(E1) A universe with an initial condition of thermal equilibrium = High Entropy. (E2) A universe with high initial density = High Entropy. (E3) A universe with high initial temperature and low volume = Low Entropy. (E4) A universe with initial smooth gravitational geometry (low clumpiness) = Low entropy. So in calculating the initial entropy of the universe we should not take any one of the forms of entropy described above (and there are probably others) in isolation, but rather consider and combine all forms of entropy to give a total entropy of a form something like TE = (E1/E3)(E3/E4) with the possibility that TE is an invariant quantity possibly equal to zero as far as the universe is concerned.  It is interesting to note the dynamic changes in entropy as the universe evolves. In the initial universe: Thermal equilibrium (High entropy) Smooth geometry (Low entropy) High temperature (Low entropy) High gravitational density (High entropy) As the early universe progressed structures such as galaxies formed increasing entropy due to increased clumpiness, the overall temperature cooled increasing entropy, stars formed local hot spots providing thermal gradients reducing entropy and the universe expanded increasing entropy because of increased volume and reducing entropy because of the increasing gravitational potential. Early universe: Thermal gradient as stars form (Low entropy) Gravitaional gradient as structures form (Increasing entropy) Falling temperature (Increasing entropy) Reducing mass density (Reducing entropy) Current universe: Tendancy towards thermal equilibrium as stars burn up (Increasing entropy) Increased gravitational gradient as more mass ends up in black holes (Increasing entropy) Falling temperature (Increasing entropy) Reducing mass density (Reducing entropy) Late universe: Thermal equilibrium (High entropy) All matter in black holes (High entropy) Low temperature (High entropy) Reducing mass density (Reducing entropy) Very late universe: Thermal gradient as black holes evaporate (Reducing entropy) Smooth geometry as the black holes evaporate (Reducing entropy) Low temperature (High entropy) Reducing mass density (Reducing entropy) Final universe? Thermal equilibrium (High entropy) Smooth geometry  no black holes (Very Low entropy) Low temperature (High entropy) Reducing mass density (Reducing entropy) I have assumed a universe that contimues to expand forever. If it was to collapse then: Collapsing universe: Thermal equilibrium (High entropy) Smooth geometry  no black holes (Very Low entropy) Increasing temperature (Reducing entropy) Increasing mass energy density (Increasing entropy) Those are of course VERY rough back of envelope estimates of entropy and other forms of entropy such as chemical/structural/chaotic/information entropy might have to factored in. As I mentioned before, it is an interesting possibilty worth investigating, that the total entropy of the universe in all it forms is invariant, opening up the possibilty of dynamic cyclic eternal models rather than a universe on a one way thermodynamic trip to an inevitable "heat death". As I mentioned before, the cyclic models that keep turning up in quantum gravity models with alternating expansions and cruches require total entropy to be invariant.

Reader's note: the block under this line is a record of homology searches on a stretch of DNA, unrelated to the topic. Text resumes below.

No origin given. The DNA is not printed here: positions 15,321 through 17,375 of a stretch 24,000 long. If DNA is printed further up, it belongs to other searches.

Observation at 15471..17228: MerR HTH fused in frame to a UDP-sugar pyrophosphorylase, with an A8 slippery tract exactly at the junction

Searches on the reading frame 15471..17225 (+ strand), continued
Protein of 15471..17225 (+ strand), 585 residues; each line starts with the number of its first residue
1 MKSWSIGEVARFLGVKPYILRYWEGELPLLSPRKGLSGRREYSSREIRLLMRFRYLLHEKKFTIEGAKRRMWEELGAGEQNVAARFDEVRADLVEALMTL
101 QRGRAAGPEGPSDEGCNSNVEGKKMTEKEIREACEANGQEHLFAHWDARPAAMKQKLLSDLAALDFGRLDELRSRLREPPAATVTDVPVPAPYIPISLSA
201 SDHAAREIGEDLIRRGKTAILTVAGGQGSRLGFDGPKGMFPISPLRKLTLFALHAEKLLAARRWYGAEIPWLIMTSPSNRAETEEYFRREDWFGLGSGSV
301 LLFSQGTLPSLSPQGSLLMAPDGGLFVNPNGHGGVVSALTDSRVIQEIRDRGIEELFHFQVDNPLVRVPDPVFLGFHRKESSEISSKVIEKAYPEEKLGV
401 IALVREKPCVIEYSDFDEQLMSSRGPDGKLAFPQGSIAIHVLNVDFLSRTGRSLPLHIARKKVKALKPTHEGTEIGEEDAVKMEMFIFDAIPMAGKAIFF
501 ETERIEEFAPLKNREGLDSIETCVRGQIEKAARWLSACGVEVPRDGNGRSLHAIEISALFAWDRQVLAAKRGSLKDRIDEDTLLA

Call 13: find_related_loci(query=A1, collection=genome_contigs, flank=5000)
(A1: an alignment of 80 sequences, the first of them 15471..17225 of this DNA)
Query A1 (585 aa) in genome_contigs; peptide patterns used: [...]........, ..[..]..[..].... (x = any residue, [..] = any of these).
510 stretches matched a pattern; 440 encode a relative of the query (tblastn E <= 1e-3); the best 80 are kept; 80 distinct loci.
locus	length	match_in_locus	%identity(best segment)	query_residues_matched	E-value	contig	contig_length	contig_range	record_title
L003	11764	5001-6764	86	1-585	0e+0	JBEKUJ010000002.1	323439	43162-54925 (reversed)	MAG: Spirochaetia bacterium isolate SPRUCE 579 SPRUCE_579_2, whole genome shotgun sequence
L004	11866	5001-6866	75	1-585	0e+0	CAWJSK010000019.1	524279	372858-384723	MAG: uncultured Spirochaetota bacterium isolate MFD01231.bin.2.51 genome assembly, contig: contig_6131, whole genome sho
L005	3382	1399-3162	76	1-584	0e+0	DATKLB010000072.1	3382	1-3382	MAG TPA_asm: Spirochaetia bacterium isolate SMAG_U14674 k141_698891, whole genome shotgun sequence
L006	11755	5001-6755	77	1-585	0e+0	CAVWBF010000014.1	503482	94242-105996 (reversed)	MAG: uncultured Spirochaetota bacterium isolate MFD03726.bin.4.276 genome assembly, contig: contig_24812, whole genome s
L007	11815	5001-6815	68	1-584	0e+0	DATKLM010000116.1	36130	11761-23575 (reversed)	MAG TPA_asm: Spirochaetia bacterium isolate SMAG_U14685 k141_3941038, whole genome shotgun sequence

#8
Jul1208, 11:08 PM

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#9
Jul1308, 09:48 AM

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#10
Jul1308, 09:49 AM

P: 143

I think it should be interpreted as follows. The universe starts out in a maximal entropy state, indeed, despite that it was totally unordered, but for reasons of the geometry. Now entropy runs down in the universe as one normally would expect. But he then theoretizes what would happen with the universe in the long run, accelerated expansion and hawking radiotion would eventually tear apart all normal matter, and supposedly lead to a universe with only radiation. He then states that the universe more or less forgets about time (if there is no matter, there is no way of measuring time anyway), and you can rescale the universe and then *magically* return to the original configuration of the universe in a maximal entropy state. If there is infinity entropy anyway, entropy can run down eternally without problem. 



#11
Jul1308, 10:02 AM

P: 3,967

One idea in relation to Penrose's idea is this. If the universe eventualy reaches a state of being radiation dominated after all the black holes have evaporated, then if the universe was initially finely balanced between expansion and collapse when it was matter dominated it would be tilted in the direction of collapse when it is radiation dominated. This is because the gravitational influence of all the energy of the universe in the form of radiation is greater than than when the energy is the form of mass. At least that is the impression I get from the curvature of the radiation dominated universe being proportional to (t/t0)^(1/2) and the curvature of the mass dominated universe being proportional to (t/t0)^(2/3) for a mass dominated universe. 



#12
Jul1308, 12:38 PM